Where there's a malaise, we need a messiah. Hollywood is certainly in a malaise, with 2011's first-quarter box-office receipts down 20 per cent from a year ago, sagging under the weight of such expensive flops as Red Riding Hood, Mars Needs Moms and Battle: Los Angeles. Perhaps that's why there's been so much buzz over the past week about Superman: Man of Steel, a movie that won't even open until December, 2012.
In the last week we've learned that Amy Adams, fresh off her Oscar nomination for The Fighter, will play Lois Lane opposite English actor Henry Cavill in the title role. We already know that Kevin Costner and Diane Lane have signed on as an attractive Ma and Pa Kent, and that the movie will start shooting in Chicago this summer with an estimated $175-million (U.S.) budget.
But there are major cracks appearing in the Fortress of Solitude. Last Sunday, Nikki Fink's scoop site, Deadline Hollywood, released part of a letter from the recently deceased Joanne Siegel, the widow of Superman co-creator Jerry Siegel (and inspiration for Lois Lane), imploring media giant Time-Warner not to pursue its current legal actions against her and her ill daughter. The lawsuit, which The Hollywood Reporter called a "cartoonishly nasty" copyright battle between the company and the estates of Siegel and his Superman co-creator, Canadian-born artist Joe Shuster, was re-launched in November, 2010, and is a story that can only get bigger.
The controversy is also a reminder that, for a dude wearing only a cape and a leotard, Superman carries a surprising amount of baggage. Ever since director Richard Donner was fired while filming the 1980 sequel to the original 1978 film, the franchise has been mishandled. After four Superman films and one Supergirl, the series was run into the ground by 1987. For most the next 20 years, the Man of Steel was left to rust in development hell. A string of titles, including Superman: The New Movie, Superman Reborn, Superman Lives, Superman: Flyby and Batman Vs. Superman, were pitched but never fully produced. Tim Burton spent a fruitless year working on a Superman film. Potential Supermen – Nicolas Cage, Josh Hartnett and Will Smith – never made it to the screen.
Meanwhile, the superhero landscape changed. Sam Raimi's Spider-Man and Christopher Nolan's Batman Begins revived the genre by tapping into the post-9/11 discourse on heroism. Bryan Singer's Superman Returns felt dated when it was released in 2006, and although the film earned more than $390-million at the box office, Warner Bros. felt it underperformed. After a repeatedly delayed sequel, the studio decided to jump on the current "re-boot" mania and fast-tracked an entirely new Superman movie, based on a script by David S. Goyer ( Batman Begins, The Dark Knight).
The company picked special-effects whiz Zack Snyder ( 300, Watchmen), a director whom the L.A. Times called a "polarizing" figure. Last weekend, Snyder's pet project, Sucker Punch, fizzled so badly it was out-drawn at the box office by Diary of a Wimpy Kid: Rodrick Rules. That must have caused a few Warner executives to choke on their morning lattes before they went into damage-control mode.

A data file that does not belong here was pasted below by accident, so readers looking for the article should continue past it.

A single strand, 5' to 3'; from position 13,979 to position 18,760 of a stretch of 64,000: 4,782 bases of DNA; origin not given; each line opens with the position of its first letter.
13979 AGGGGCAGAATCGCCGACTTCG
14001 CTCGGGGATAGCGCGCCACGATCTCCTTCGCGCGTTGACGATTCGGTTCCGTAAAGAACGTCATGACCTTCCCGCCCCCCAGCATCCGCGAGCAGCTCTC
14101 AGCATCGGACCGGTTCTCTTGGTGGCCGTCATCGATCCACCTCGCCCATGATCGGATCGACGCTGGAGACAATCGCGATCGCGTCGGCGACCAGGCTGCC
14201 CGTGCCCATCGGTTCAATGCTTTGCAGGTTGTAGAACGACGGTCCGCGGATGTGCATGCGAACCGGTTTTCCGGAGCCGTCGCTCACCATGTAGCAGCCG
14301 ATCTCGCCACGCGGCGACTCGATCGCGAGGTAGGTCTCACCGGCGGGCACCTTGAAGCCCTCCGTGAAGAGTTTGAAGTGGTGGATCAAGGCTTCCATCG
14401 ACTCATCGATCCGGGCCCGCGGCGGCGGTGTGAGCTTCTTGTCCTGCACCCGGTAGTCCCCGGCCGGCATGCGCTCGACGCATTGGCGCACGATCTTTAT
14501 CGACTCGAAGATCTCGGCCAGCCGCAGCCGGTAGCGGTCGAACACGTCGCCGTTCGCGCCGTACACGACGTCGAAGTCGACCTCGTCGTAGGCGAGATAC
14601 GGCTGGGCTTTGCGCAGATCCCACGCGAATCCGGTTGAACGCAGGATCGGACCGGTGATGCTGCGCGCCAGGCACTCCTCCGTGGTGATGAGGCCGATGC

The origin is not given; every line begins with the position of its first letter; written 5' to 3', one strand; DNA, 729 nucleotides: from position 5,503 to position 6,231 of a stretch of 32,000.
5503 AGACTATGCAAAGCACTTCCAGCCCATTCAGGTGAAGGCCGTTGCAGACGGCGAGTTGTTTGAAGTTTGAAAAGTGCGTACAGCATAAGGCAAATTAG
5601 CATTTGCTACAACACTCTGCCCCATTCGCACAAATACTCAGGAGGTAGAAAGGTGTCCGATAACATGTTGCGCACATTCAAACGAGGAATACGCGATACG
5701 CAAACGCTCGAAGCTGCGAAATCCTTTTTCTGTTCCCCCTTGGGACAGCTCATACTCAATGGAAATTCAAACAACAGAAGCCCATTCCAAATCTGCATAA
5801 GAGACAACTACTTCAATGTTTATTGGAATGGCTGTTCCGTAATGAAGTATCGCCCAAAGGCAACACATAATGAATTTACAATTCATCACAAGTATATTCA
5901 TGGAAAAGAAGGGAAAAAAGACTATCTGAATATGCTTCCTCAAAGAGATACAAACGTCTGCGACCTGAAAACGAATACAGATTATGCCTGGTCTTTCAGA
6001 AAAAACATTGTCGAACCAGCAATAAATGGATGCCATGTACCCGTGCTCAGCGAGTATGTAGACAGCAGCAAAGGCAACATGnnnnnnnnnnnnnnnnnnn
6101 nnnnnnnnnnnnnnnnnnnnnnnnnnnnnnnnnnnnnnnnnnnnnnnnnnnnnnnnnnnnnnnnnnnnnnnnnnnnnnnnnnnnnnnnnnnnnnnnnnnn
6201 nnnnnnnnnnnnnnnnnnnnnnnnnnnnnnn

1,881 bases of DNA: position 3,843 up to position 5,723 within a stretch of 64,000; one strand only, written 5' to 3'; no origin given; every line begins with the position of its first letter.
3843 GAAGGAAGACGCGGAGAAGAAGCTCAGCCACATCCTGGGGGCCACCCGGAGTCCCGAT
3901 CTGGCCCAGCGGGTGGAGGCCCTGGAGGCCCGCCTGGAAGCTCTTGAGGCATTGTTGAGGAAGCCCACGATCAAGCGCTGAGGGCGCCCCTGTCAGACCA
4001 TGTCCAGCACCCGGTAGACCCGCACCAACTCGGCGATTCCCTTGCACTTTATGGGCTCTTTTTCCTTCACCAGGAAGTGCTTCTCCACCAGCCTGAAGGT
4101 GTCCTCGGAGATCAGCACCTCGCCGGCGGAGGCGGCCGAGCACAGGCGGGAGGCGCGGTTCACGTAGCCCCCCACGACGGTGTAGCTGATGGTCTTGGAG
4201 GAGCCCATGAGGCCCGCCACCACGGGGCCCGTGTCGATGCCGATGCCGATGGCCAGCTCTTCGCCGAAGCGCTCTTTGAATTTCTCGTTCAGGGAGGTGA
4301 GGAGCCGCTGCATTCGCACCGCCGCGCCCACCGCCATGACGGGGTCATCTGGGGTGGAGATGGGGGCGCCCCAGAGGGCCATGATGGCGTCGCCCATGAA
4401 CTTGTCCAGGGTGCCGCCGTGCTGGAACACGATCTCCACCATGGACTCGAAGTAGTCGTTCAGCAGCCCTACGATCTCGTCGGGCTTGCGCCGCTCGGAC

To that end, Jeff Goldstein, the executive in charge of domestic distribution for the company, told the L.A. Times that Sucker Punch "brought out [Snyder's] core fan base," then added that the director "has a lot of potential, and with a bigger, broader title, he can attract a wider audience, as he has in the past." As a vote of confidence, that was almost enthusiastic.
So, long before the movie actually hits the theatres, much remains muddled and one thing is certain: The backstage story of Superman: Man of Steel should provide us with one of the liveliest dramas in Hollywood.
OPENING NEXT WEEK
Arthur A remake of the 1981 Dudley Moore comedy about a hapless heir (Russell Brand) and a clever minder (Helen Mirren) who teaches him how to be independent. Also with Jennifer Garner.
Beeswax Part of the new low-key Mumblecore movement, Andrew Bujalski's Austin-set film explores the relationship between twin sisters: Jeannie, a vintage clothing store owner and paraplegic, and Lauren, her unemployed sibling.
The Bend Debut feature from Canadian director Jennifer Kierans follows a 17-year-old boy (Adam Alex Butcher) who, a year after the mysterious death of his brother, believes he may be losing his mind.
Hanna Saoirse Ronan ( The Lovely Bones) stars as a child raised by her father (Eric Bana) to be a professional assassin, with Cate Blanchett as the intelligence agent on her trail. Joe Wright ( Atonement) directs.
Kaboom A college student takes some hallucinogenic mushrooms and has a life-changing, erotic, apocalyptic night in the latest film from Gregg Greg Araki.
Littlerock A Japanese woman's car breaks down in a small California town, where she becomes involved with the locals, despite language differences, in this American independent film from Mike Ott.
Rubber French musician and filmmaker Quentin Dupieux's droll English-language oddity follows a psycho tire on a killing spree, as well as the film crew and spectators who participate in the experience.
Soul Surfer A drama based on the real story of teen surfer, who lost her arm in a shark attack and came back to be a sports champion. With AnnaSophia Robb, Helen Hunt and Denis Quaid.
Son of Sunshine A young man with Tourette's syndrome can cure his condition, but at the price of his supernatural gifts in this debut Canadian feature from Ryan Ward, which played at the 2009 Slamdance Film Festival.
Your Highness The estimable David Gordon Green ( All the Real Girls) directs this medieval-times comedy in which Danny McBride plays Prince Thadeus, who goes on a quest with his useless brother (James Franco) to rescue his kidnapped bride (Natalie Portman).